Fidel, we hardly knew ye’

, Spencer Irvine, Leave a comment

Humberto Fontova’s book, The Longest Romance: The Mainstream Media and Fidel Castro, goes a long way towards filling in the gaps in media coverage of that island dictatorship.

The mainstream media, Fontova claims, consistently and constantly ignores human rights’ violations just off the coast of Florida. Full disclosure: he gives Accuracy in Media credit for not doing the same.

Fontova is himself a Cuban émigré. He has several dozen examples of torture and executions that went unreported by American media outlets includingthe following:

  • “On July 14, 2011, only six months after Newsweek’s Tina Brown had pronounced Cuba among the ‘Best Countries in the World,’ an Iberia Airlines jet left Havana and landed in Madrid with a member of the ‘world’s luckiest people’ stowed away. A 23-year-old Cuban man, named Adonis G. B., was curled in the landing gear, crushed to death.  Adonis joined an estimated 70,000 Cubans dying (literally) to leave Fidel Castro’s handcrafted kingdom. Almost two million Cubans have made it out alive, from a nation formerly swamped with immigrants.
  • “On Christmas Eve 2000, A British Airlines jet flying from Havana opened its landing gear near Heathrow airport, and out dropped two corpses, frozen solid.”
  • “’In one week during 1962 we counted more than 400 firing-squad blasts from the execution yards below our cells,’ recalled former Cuban political prisoner and freedom-fighter Roberto Martin-Perez to this writer.”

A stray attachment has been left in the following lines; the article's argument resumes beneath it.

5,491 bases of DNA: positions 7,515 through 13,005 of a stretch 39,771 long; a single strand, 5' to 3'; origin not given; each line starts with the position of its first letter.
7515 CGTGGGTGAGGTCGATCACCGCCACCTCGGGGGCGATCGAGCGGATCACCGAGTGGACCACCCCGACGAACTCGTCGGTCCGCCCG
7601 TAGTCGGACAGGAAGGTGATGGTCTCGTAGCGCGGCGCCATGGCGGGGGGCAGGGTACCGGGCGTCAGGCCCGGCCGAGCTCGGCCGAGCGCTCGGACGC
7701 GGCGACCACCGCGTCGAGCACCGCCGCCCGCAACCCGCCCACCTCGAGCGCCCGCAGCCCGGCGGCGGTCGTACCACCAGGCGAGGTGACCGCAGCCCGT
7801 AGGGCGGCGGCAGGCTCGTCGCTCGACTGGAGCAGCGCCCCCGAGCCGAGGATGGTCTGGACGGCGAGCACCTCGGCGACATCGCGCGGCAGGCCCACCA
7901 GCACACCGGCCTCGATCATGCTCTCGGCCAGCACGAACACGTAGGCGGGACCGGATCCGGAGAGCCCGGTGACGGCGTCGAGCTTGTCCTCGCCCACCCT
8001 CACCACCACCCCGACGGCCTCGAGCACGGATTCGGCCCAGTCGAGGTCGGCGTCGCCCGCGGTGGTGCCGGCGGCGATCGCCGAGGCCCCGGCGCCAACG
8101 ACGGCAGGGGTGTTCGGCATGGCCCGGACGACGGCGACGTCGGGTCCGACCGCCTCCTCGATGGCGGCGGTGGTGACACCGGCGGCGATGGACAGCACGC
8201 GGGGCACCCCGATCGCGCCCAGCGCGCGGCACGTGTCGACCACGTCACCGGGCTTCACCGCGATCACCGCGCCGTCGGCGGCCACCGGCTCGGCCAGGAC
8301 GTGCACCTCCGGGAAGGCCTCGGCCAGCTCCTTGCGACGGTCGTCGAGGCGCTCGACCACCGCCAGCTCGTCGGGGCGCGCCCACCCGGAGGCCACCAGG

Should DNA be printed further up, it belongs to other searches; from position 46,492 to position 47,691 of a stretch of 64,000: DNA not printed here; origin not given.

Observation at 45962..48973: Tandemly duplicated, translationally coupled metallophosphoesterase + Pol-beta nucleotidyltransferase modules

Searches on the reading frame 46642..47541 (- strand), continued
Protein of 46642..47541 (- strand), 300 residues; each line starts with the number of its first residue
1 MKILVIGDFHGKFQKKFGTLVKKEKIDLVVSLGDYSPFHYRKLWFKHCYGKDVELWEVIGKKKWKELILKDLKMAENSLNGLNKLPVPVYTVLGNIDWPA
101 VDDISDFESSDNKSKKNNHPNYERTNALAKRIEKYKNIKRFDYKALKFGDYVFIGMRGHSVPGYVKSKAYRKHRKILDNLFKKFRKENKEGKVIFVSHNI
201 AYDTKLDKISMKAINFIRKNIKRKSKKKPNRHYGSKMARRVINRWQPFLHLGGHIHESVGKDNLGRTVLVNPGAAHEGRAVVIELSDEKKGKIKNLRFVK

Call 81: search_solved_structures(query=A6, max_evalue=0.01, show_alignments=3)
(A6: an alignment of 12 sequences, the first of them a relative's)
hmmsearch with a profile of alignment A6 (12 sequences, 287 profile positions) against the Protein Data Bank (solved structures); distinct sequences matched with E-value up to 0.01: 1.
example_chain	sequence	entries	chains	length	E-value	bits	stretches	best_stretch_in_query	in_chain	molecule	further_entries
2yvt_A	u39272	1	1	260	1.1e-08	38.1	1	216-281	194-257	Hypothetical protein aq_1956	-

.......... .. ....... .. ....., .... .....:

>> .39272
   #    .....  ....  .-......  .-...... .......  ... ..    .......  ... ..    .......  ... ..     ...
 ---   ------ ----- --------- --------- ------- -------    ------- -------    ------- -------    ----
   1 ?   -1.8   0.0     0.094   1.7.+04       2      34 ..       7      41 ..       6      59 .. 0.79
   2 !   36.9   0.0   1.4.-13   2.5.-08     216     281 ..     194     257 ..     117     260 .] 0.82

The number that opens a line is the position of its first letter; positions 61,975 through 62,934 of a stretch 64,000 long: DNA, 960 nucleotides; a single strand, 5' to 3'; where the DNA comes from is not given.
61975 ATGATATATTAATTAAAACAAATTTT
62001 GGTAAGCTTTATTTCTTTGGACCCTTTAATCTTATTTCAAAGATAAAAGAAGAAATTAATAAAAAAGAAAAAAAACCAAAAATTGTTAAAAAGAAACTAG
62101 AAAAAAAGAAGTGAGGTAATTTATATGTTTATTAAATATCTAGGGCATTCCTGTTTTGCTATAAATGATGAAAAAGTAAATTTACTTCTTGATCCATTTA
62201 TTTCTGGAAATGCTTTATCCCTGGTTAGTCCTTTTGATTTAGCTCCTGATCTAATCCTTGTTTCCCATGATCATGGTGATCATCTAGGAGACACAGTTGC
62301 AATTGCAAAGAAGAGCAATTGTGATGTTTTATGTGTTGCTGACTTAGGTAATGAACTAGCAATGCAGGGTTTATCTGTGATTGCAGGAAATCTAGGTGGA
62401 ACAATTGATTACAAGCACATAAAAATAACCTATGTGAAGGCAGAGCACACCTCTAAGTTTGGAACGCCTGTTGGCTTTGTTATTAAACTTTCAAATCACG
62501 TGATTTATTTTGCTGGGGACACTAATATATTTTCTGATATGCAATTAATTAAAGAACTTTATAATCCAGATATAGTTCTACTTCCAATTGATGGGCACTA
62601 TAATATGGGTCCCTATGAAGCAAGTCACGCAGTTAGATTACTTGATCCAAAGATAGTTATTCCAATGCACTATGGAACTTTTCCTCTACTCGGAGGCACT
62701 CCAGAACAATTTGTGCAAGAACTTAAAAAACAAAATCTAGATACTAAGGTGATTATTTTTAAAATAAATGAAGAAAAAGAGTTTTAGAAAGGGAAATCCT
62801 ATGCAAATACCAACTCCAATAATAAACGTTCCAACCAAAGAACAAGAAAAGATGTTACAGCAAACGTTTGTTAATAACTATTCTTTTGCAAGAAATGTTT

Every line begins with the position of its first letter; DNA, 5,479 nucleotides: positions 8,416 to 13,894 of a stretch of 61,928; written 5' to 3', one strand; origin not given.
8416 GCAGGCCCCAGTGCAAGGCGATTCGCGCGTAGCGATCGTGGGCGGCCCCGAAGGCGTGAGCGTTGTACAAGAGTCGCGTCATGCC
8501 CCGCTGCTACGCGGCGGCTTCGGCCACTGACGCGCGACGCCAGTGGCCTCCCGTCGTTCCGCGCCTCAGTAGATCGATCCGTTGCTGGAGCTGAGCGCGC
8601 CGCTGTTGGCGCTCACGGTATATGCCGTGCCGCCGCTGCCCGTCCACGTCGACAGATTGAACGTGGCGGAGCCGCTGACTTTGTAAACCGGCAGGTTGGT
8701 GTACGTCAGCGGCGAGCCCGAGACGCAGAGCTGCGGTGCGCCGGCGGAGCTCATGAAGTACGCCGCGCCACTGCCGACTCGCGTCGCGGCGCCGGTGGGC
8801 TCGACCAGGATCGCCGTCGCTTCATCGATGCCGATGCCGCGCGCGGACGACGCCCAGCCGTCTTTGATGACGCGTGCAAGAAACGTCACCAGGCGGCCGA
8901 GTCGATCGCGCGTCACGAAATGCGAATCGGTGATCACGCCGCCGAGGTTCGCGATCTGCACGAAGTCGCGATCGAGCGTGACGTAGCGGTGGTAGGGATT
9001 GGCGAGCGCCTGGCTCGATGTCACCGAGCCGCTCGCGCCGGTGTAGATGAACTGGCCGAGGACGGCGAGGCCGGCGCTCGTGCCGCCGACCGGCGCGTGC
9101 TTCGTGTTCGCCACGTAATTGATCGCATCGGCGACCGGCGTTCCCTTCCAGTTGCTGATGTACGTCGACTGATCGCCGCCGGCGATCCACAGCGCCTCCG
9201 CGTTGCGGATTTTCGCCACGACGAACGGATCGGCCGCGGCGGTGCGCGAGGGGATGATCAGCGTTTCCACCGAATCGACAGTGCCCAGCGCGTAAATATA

• “A 17-year-old named Orlando Travieso was armed with only a homemade paddle when he was machine-gunned to death in March, 1991. His crime was trying to flee Cuba on a tiny raft.”
  • “Loamis Gonzalez was 15 when he was machine-gunned to death for the same crime the same year.”
  • “Owen Delgado was 15 when Castro’s police dragged him out of the Ecuadorian embassy, where he had sought asylum, and clubbed him to death with rifle-butts.”
  • “‘They started by beating us with twisted coils of electric cable,’ recalls another former political prisoner, Ezperanza Pena, from exile today.”
  • “‘On Mother’s Day they allowed family visits,’ recalls Manuela Calvo from exile today. ‘But as our mothers and sons and daughters were watching, we were beaten with rubber hoses and high-pressure hoses were turned on us, knocking all of us to the floor and rolling us around as the guards laughed and our loved ones screamed helplessly.’”

It also does not help that media reports frequently rely on academics, many of whom have spied on the American government from their comfortable perches at universities. Many times the media call these pro-Cuban academics “respected sources” and/or “Cuban experts,” when they have familial or ideological ties to Fidel Castro. For example, Julia Sweig is a member of the Council on Foreign Relations and happens to be one of Stephen Colbert’s favorite Cuba experts. She was labeled as a spy by an American intelligence office, yet nothing has been publicly done to expose the truth, even though her 20-year friendship with Castro is well-documented. Another interesting fact is that U.S. intelligence has quietly booted out Cuban United Nations officials after discovering they were spies and the American media chose to ignore such news.

Fontova points out that even though many media outlets have news bureaus in Cuba, they do not report the truth about what is happening on the island. Instead, they toe the Cuban party line and report on how Fidel Castro is pushing for reef preservation and women’s rights. The media do not report on the executions of Cuban dissidents, some of whom were loyal to Castro.

Barbara Walters, CNN’s Anderson Cooper and countless other liberal media icons embrace Castro as an idol. For example, ABC’s Walters (whose bio says she’s a hard-hitting journalist) was overcome with emotion, embraced and kissed Castro’s beard when she went to interview him in Havana some years ago.

 

Spencer Irvine is a staff writer at Accuracy in Academia.
If you would like to comment on this article, e-mail mal.kline@academia.org.

 

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